As political tension is building, a GOP-drove Senate board on Friday cast a ballot to send a Governor Ron DeSantis-sponsored ‘anti riot’ bill to the full Senate floor subsequent to dismissing each Democratic endeavor to limit the extent of the enactment.
Democrats on the Senate Appropriations Committee were unable to stop the bill, but they did manage to get support for a study that will look at the racial impact of the proposed law.
The bill (HB 1) would enhance penalties for a host of crimes committed during protests that turn violent, and opponents have argued its broad definition could lead to racial disparity if the bill ultimately becomes law.
“The people across the state of Florida are worried about the chilling effect of this bill,” said Senator Darryl Rouson, R-St. Petersburg.
“This is going to lead to a misapplication of the law, and we know Black and brown people will suffer disproportionately because we have seen it.”
In addition to that Senator Bobby Powell, D-West Palm Beach, tried to ease those concerns by proposing language that would have required the state to collect data and study the racial and ethnic impact of the proposed law.
“I agree with you wholeheartedly that we should look at this,” Burgess told Powell.
“That’s my honest and good faith commitment because where there is disparity, where this is happening, it should be studied and it should be stopped.”
Senate spokeswoman Katie Betta said Simpson will be directing the research arm of the Florida Legislature to conduct the study, but specifics have yet to be determined.
The battle about DeSantis’ main concern has driven quite a bit of the behind-the-scenes jockeying during the primary portion of the administrative meeting. With three weeks left in meeting, the strains were currently in full view during an eight-hour meeting before the Senate Appropriations Committee.
Senate Criminal Justice Committee Chairman Jason Pizzo, a Miami Democrat who refused to hear the bill in his committee, told Burgess he believes the bill is nothing “more than perhaps a bullet point in a 2022 or 2024 campaign mailer for somebody else.”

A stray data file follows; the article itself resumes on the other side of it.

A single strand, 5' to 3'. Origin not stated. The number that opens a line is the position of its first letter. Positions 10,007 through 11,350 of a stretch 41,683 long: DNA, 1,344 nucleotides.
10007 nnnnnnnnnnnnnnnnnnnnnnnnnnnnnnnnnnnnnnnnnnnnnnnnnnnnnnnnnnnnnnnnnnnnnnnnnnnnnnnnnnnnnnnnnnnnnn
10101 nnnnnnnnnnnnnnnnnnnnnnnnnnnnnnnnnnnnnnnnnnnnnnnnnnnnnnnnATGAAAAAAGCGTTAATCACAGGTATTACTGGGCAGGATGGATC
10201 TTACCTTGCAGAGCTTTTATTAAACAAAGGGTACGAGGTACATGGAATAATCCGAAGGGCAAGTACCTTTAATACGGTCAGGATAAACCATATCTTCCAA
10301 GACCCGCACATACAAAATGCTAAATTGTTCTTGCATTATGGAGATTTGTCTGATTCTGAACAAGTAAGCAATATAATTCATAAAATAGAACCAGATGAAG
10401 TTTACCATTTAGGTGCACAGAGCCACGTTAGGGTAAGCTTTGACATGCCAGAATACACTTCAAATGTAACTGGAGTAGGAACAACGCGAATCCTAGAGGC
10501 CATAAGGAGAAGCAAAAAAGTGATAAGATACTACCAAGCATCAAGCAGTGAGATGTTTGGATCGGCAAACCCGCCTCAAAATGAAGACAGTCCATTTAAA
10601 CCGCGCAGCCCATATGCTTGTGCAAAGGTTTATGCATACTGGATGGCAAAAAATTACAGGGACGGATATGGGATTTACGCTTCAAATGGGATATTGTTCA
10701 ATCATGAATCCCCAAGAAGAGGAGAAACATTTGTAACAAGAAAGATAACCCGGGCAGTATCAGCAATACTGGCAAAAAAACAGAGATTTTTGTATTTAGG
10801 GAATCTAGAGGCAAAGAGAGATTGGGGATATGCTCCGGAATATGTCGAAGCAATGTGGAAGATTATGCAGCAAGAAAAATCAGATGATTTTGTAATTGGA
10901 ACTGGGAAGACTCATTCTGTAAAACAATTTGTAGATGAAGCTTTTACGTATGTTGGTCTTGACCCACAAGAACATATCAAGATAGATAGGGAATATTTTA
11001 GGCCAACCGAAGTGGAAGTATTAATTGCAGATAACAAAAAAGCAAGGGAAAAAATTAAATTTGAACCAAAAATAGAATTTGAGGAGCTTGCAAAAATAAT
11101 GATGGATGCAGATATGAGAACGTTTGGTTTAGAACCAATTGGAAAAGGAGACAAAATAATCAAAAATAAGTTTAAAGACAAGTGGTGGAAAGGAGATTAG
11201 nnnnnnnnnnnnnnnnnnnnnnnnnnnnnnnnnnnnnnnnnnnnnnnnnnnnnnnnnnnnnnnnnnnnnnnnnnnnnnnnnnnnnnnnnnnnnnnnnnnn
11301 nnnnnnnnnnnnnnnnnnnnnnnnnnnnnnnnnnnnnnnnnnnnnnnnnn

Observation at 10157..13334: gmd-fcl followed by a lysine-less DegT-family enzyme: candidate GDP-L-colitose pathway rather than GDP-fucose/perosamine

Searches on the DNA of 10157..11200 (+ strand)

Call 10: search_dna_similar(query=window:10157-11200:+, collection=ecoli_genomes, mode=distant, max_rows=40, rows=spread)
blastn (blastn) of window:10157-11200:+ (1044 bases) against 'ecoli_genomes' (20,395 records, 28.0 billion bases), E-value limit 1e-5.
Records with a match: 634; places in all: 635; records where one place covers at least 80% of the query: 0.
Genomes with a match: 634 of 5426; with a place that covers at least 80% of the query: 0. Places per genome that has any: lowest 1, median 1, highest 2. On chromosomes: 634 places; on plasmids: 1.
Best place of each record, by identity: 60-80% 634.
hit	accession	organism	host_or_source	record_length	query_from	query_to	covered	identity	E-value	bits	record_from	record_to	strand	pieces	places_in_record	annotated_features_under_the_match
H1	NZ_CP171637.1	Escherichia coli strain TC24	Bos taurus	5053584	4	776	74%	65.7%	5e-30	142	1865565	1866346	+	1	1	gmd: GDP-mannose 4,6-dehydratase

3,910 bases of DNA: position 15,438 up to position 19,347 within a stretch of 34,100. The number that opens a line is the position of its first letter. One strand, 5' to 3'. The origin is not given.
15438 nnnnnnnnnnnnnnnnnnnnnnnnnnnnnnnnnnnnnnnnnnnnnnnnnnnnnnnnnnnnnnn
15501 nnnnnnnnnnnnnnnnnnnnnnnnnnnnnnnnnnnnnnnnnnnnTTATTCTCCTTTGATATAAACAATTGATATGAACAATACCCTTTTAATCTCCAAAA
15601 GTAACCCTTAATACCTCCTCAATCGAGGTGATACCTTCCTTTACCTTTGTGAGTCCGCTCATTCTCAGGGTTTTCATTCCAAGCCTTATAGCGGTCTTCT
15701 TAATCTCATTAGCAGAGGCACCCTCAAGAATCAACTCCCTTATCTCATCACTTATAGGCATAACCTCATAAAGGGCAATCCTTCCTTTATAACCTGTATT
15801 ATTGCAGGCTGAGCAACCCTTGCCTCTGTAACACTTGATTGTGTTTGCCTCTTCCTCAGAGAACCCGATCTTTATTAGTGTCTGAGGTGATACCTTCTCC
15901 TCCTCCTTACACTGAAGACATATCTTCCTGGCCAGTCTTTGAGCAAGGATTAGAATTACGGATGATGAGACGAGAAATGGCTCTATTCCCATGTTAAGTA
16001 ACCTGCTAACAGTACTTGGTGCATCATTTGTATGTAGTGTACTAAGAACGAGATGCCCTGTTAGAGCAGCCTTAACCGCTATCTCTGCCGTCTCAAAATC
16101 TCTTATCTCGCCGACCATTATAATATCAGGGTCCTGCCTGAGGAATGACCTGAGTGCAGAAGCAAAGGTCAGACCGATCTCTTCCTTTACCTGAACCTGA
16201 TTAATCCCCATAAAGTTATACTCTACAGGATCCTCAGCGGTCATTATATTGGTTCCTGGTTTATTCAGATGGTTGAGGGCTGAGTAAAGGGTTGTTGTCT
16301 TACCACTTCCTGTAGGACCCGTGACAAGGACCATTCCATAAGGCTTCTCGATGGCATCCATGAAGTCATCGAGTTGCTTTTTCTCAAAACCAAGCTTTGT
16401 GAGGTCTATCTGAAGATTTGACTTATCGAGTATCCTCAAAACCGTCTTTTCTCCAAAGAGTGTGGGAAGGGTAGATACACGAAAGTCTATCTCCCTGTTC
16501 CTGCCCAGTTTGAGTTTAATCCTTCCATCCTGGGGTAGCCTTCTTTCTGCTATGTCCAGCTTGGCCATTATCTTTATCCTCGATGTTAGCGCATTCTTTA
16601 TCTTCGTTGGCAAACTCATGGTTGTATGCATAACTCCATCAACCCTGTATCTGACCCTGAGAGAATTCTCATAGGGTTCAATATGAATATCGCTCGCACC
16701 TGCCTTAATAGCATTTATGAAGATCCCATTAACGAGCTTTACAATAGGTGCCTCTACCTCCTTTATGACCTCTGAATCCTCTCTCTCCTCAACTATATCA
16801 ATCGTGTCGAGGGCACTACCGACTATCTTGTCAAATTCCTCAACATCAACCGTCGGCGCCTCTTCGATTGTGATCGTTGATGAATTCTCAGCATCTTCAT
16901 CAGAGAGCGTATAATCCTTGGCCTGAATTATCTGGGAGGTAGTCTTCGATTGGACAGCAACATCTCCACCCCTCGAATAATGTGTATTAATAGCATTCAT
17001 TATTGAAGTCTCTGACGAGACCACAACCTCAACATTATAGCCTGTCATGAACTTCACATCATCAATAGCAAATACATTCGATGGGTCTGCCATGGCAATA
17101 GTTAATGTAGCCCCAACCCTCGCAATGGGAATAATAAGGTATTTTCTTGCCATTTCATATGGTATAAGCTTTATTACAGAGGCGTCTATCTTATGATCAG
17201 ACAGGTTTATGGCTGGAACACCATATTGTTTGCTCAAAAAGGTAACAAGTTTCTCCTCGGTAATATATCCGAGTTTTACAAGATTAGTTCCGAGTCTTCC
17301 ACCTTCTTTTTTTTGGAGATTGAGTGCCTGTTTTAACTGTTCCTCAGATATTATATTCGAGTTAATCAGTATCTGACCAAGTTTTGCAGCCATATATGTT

Pizzo, a former prosecutor, argued the bill is a problem because it is overly broad and as currently written would make arrests and convictions subjective. Burgess, however, says the legislative intent of the bill should stand up in court.
“You have much greater faith in legislative intent versus textualism,” Pizzo said. “I have a greater concern that the courts will see the text of the bill and not what we discussed here today.”
“I don’t fault you for not knowing the nuances of criminal law and their application,” Pizzo said. “But I do fault the premise that you don’t understand and appreciate what this means in the application for Black and brown teenagers.”
Sen. Ed Hooper, R-Clearwater, appeared to be walking a fine line between a yes or a no while debating the bill. He shared personal anecdotes about his youth and witnessing a “racist society” first hand.
“I grew up, and I have vivid childhood memories of water fountains, restrooms, cafe entrances, buses, schools that were not integrated, not one time,” Hooper said. “I grew up in a racist society. I admit that and I don’t like it. I heard the n-word 5 million times in my youth.”
Hooper voted yes on the bill in the end, because he said he believes “something needs to be done” about the violence seen during the Jan. 6 assault of the U.S. Capitol.
“I think something needs to be done,” Hooper said. “I don’t know where the balance is, I do not.”